Keith Rucker, of VintageMachinery.org shot the video below at the Georgia Museum of Agriculture in Tifton, Georgia. It’s of a swing saw (also called a pendulum saw) designed for use in a mill. Instead of pivoting like a chop saw or sliding like a slide miter or radial arm saw, it pivots in line with an overhead line shaft—a configuration that allows the blade to be powered by a leather drive belt.
In the days before small electric motors, line shafts made it possible for a single power source to drive all of the machines in a shop. In the early days it would have been done with a steam engine or water wheel. But by the early years of the last century line shafts were more likely to be driven by large electric motors. A single motor would power the line shaft, which in turn powered all the machines in the shop. It was not until many years later that it became practical to put electric motors on individual machines.
If you think about it, this setup is not all that different from a piped dust collection system in a shop. The dust collector creates suction in all of the pipes but does not draw from every machine at once. It only draws from the one you are using—which doesn’t happen until you open the blast gate at that machine. For more on belt-powered machinery see the second video in Three Machine Shop Videos.
Swing saws are still being made, though current models are powered by individual electrical motors.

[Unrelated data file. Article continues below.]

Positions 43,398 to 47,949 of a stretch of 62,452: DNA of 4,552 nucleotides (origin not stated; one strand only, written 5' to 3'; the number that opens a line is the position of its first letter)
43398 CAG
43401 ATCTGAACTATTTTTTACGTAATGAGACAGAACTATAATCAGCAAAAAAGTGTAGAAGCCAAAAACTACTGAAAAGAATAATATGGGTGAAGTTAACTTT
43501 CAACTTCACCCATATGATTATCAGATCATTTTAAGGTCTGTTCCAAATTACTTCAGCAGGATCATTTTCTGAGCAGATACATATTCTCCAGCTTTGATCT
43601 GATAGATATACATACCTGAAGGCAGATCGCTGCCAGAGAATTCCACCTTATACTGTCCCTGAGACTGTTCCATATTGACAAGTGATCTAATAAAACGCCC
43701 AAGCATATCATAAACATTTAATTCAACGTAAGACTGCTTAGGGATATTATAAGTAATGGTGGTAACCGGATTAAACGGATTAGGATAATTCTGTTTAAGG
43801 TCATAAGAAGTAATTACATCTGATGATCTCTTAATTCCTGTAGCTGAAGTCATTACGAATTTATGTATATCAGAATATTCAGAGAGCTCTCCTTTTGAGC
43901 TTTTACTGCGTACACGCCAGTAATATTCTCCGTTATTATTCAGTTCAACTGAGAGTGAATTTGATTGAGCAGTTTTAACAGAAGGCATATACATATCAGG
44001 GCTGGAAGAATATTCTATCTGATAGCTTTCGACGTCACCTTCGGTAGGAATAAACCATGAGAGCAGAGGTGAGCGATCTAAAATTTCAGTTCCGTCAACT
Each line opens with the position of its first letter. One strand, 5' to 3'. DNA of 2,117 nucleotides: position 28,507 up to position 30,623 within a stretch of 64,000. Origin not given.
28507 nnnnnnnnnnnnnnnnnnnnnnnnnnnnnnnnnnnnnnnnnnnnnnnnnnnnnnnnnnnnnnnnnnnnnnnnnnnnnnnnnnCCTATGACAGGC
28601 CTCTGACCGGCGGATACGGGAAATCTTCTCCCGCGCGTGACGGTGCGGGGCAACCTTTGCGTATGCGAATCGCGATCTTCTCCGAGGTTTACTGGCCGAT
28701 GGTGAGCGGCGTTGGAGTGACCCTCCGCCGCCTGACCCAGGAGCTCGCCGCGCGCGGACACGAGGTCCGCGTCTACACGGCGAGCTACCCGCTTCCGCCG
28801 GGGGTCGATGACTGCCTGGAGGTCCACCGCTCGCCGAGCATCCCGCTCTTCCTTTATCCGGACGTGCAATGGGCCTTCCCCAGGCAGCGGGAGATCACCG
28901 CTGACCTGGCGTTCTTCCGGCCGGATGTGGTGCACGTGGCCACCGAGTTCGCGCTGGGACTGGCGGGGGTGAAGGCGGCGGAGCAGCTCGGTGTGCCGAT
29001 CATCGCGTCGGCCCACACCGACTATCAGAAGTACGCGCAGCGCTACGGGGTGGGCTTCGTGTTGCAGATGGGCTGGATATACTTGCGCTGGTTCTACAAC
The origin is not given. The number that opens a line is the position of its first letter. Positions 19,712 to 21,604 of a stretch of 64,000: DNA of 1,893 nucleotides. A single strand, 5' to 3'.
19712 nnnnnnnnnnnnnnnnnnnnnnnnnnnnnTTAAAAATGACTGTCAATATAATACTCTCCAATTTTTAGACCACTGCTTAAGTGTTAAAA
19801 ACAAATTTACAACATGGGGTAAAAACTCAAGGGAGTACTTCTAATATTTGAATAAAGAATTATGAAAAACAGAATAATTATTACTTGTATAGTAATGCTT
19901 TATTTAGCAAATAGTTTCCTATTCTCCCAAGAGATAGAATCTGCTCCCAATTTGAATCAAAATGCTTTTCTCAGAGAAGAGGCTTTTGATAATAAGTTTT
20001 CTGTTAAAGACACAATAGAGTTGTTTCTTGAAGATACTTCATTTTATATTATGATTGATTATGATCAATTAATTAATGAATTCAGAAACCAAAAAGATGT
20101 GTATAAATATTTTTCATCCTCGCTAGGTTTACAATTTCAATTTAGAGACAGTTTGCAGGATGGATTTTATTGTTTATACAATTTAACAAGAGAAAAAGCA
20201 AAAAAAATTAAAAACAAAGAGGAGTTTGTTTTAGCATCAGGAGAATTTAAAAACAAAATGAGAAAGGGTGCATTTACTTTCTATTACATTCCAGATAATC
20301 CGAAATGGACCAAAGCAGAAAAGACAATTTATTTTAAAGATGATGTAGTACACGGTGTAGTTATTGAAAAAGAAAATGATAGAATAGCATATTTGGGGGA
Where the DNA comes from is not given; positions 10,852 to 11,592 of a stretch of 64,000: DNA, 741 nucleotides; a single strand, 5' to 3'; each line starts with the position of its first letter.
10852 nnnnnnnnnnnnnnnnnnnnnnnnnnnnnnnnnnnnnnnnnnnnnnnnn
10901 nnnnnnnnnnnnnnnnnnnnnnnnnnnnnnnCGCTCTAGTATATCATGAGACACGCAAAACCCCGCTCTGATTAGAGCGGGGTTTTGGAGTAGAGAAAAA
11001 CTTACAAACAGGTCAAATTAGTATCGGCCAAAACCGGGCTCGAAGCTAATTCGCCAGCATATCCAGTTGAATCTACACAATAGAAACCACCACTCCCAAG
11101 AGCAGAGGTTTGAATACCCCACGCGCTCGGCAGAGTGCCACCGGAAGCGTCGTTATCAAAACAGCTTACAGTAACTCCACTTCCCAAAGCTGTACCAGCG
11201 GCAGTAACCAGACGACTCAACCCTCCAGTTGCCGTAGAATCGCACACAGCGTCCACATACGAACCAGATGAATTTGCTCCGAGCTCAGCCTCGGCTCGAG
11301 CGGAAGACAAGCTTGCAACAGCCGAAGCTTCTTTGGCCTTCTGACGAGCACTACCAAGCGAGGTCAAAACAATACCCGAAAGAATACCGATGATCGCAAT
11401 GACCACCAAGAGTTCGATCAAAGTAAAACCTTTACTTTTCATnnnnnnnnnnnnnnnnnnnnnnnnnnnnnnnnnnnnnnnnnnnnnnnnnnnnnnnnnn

My comments below:
00:08 You’re looking at three separate wheels. The one on the left is an idler that spins free on the shaft. The one in the center and one on the right are solidly attached to the shaft—when one spins they both spin and the shaft does too.
00:19 The fork-shaped piece of metal is used to shift the powered drive belt (powered by a spinning line shaft that is out of the frame) off of the idler and onto the center wheel—thereby transferring power to the belt that spins the saw blade below.
00:36 A museum worker uses the saw to cross cut a board. Note how the blade swings on a pivot. This is a scary setup because the blade spins in a direction that makes it “want to” pull itself into the work—as is the case with radial arm saws. It the teeth catch the arm and blade can come flying out at the operator, which is why OSHA requires the use of a chain to limit the swing of the arm. This saw appears not to have one. Let’s not even talk about the minimal blade guard.
00:56: To turn the saw “off” the operator moves the lever and shifts the main drive belt back onto the idler wheel. There is no brake so it takes a while for the blade to spin down.